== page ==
M: We make it a point to lead with love in all we do. We believe in providing the best product with the highest caliber of service, treating people as if they are part of our family. This has been paramount to our business. 

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Drunken Duck Breast with Coconut Grits and Orange Gremolata. Photo courtesy of Chef KayBee.

SR: How does Black Joy manifest itself in the culinary field? What do you hope people take away after trying items from your menu? 

KB: Black Joy has long been making waves in the culinary sphere, from baking and fine dining to pop-ups and catering. Despite our history of being given scraps as slaves, we’ve not only elevated those same ingredients but also increased their value. Dishes like mac and cheese and vanilla ice cream were born out of necessity and have now become staples, showing our resilience and creativity. We’ve shattered the chains of our past and reshaped the culinary landscape, demonstrating the transformative power of food. 

T: Listening to my mother's stories about food in the old South, I must approach it as a perspective about the Black experience. It was the one thing that brought our people together after hard days of work during slavery. I think it was the joy of food that gave people hope in the most extreme circumstances. Today I don’t look at food as a Black Joy. I look at it as an all-people's joy because when people are eating and happy with a meal, you see smiles, you see laughter, conversation, and togetherness. I hope people take away a feeling of satisfaction, joy, and love, because every day I go to work, I do it out of love.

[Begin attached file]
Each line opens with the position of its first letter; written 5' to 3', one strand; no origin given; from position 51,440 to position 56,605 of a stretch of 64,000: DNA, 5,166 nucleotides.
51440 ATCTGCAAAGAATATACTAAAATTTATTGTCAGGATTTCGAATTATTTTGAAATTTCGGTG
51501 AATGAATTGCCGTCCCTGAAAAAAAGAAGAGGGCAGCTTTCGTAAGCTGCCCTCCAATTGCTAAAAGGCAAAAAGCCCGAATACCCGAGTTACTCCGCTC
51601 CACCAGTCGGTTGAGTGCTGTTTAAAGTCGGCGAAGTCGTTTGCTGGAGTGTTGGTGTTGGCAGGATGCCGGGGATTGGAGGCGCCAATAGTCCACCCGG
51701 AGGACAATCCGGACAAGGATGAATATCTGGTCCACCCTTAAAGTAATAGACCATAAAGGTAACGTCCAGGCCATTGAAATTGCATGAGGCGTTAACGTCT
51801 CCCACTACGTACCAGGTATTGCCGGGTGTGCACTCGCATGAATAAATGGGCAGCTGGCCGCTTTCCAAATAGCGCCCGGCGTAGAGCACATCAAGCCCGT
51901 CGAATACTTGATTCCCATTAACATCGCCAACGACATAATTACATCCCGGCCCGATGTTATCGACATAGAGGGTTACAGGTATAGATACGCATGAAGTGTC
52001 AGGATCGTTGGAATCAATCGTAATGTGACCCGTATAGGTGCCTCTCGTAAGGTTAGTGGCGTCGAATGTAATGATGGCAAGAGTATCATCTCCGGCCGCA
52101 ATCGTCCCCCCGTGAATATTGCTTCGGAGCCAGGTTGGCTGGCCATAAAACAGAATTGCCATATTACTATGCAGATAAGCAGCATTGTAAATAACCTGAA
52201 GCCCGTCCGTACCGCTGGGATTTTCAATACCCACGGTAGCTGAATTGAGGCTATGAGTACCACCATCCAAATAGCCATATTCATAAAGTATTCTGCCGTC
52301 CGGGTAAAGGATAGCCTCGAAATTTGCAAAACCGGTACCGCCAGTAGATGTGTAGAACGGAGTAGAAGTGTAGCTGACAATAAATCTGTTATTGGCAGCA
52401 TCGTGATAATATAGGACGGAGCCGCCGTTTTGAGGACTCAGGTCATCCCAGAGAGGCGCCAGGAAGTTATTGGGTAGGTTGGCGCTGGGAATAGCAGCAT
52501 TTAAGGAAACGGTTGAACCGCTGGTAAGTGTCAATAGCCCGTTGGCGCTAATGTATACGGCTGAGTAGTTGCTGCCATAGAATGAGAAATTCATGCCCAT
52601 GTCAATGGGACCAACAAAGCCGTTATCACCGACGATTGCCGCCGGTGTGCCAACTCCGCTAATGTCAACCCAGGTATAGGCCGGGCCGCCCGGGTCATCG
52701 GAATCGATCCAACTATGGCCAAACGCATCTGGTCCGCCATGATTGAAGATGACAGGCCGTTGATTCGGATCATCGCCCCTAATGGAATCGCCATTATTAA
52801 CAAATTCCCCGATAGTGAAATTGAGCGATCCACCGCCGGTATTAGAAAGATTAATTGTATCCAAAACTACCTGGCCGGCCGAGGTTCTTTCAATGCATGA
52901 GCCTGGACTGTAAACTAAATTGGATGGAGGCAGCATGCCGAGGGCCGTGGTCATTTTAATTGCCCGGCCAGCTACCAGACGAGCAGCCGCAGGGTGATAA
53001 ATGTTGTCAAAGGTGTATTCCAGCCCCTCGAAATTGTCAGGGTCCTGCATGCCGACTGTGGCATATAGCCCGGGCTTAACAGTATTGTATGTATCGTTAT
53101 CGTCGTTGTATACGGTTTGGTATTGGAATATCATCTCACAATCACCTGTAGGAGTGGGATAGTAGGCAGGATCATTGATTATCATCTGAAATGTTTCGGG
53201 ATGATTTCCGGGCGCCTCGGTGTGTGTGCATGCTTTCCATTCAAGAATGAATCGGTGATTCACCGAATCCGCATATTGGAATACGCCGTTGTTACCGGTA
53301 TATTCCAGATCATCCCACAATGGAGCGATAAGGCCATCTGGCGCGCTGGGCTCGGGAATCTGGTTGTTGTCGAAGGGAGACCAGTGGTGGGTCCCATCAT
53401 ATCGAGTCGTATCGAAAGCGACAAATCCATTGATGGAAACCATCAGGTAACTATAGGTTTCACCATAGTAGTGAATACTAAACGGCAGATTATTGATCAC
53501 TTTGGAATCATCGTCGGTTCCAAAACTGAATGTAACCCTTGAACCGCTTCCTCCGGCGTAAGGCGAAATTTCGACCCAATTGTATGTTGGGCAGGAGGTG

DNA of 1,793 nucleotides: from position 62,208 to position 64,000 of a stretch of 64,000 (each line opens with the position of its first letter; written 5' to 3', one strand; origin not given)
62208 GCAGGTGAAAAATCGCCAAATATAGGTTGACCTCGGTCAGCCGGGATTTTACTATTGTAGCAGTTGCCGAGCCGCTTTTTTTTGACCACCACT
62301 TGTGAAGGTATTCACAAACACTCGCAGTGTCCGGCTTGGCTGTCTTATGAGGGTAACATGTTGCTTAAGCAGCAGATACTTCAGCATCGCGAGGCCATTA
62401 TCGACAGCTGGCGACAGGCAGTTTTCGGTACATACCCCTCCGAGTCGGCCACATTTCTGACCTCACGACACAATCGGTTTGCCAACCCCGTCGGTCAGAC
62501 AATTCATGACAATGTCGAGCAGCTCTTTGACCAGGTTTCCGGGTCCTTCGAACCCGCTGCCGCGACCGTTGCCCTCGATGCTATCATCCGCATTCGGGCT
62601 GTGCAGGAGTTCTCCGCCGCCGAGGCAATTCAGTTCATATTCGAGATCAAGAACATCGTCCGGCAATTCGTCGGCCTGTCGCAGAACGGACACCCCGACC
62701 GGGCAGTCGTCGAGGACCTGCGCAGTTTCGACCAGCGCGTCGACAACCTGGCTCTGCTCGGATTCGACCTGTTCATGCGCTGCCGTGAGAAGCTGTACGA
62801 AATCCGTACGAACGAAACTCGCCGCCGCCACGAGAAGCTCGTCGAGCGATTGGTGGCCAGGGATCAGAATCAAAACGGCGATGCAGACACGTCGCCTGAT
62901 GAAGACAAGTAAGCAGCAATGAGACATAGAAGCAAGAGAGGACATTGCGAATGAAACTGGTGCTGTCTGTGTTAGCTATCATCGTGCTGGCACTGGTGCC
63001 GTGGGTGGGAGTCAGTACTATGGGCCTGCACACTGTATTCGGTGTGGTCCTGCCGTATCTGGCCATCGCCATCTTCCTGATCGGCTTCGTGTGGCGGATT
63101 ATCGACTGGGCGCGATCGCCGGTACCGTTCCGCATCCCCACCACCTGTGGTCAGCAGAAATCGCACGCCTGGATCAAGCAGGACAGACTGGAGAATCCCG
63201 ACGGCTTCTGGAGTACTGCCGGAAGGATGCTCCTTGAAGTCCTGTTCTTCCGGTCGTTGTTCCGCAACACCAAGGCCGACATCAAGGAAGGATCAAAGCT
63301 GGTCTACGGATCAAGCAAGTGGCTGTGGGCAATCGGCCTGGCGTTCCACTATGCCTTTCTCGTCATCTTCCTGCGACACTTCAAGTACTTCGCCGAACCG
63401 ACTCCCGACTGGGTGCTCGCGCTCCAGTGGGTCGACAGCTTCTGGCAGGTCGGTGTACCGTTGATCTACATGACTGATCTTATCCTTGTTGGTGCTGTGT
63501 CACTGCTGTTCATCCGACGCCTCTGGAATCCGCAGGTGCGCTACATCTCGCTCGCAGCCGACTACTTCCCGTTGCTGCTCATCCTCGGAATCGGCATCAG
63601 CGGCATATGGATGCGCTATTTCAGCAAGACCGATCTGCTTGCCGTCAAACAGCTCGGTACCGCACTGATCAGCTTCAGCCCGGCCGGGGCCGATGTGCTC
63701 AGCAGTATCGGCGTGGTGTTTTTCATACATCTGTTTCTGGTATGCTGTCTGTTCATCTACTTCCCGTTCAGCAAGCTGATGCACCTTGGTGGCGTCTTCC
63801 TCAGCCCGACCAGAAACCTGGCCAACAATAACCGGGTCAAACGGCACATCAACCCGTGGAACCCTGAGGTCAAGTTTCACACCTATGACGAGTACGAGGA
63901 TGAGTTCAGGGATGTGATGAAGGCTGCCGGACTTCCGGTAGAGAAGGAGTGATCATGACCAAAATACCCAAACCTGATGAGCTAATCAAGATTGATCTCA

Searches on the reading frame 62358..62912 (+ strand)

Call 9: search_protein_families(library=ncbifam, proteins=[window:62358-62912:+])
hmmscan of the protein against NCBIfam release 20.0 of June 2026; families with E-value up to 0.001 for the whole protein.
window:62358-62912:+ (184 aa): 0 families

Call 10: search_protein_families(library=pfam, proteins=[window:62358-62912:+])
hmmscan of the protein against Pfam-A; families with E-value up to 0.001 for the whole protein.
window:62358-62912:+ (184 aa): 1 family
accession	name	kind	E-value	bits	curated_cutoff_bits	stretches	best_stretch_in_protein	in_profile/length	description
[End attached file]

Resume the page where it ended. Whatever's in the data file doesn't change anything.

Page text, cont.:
M: Black Joy is part of the fabric of soul food. We feed people's souls through a piece of our own soul through food. I hope that when people try our food, they leave feeling like they’ve tasted a piece of home, that they feel the love of my great-grandmother. We are keeping her memory alive one plate at a time. My biggest hope is that when they taste Emma’s BBQ, they can feel the love that has been passed down from generation to generation. 

Experience Black Joy on stage with Fat Ham at Seattle Rep, now playing through May 12 in the Bagley Wright Theater.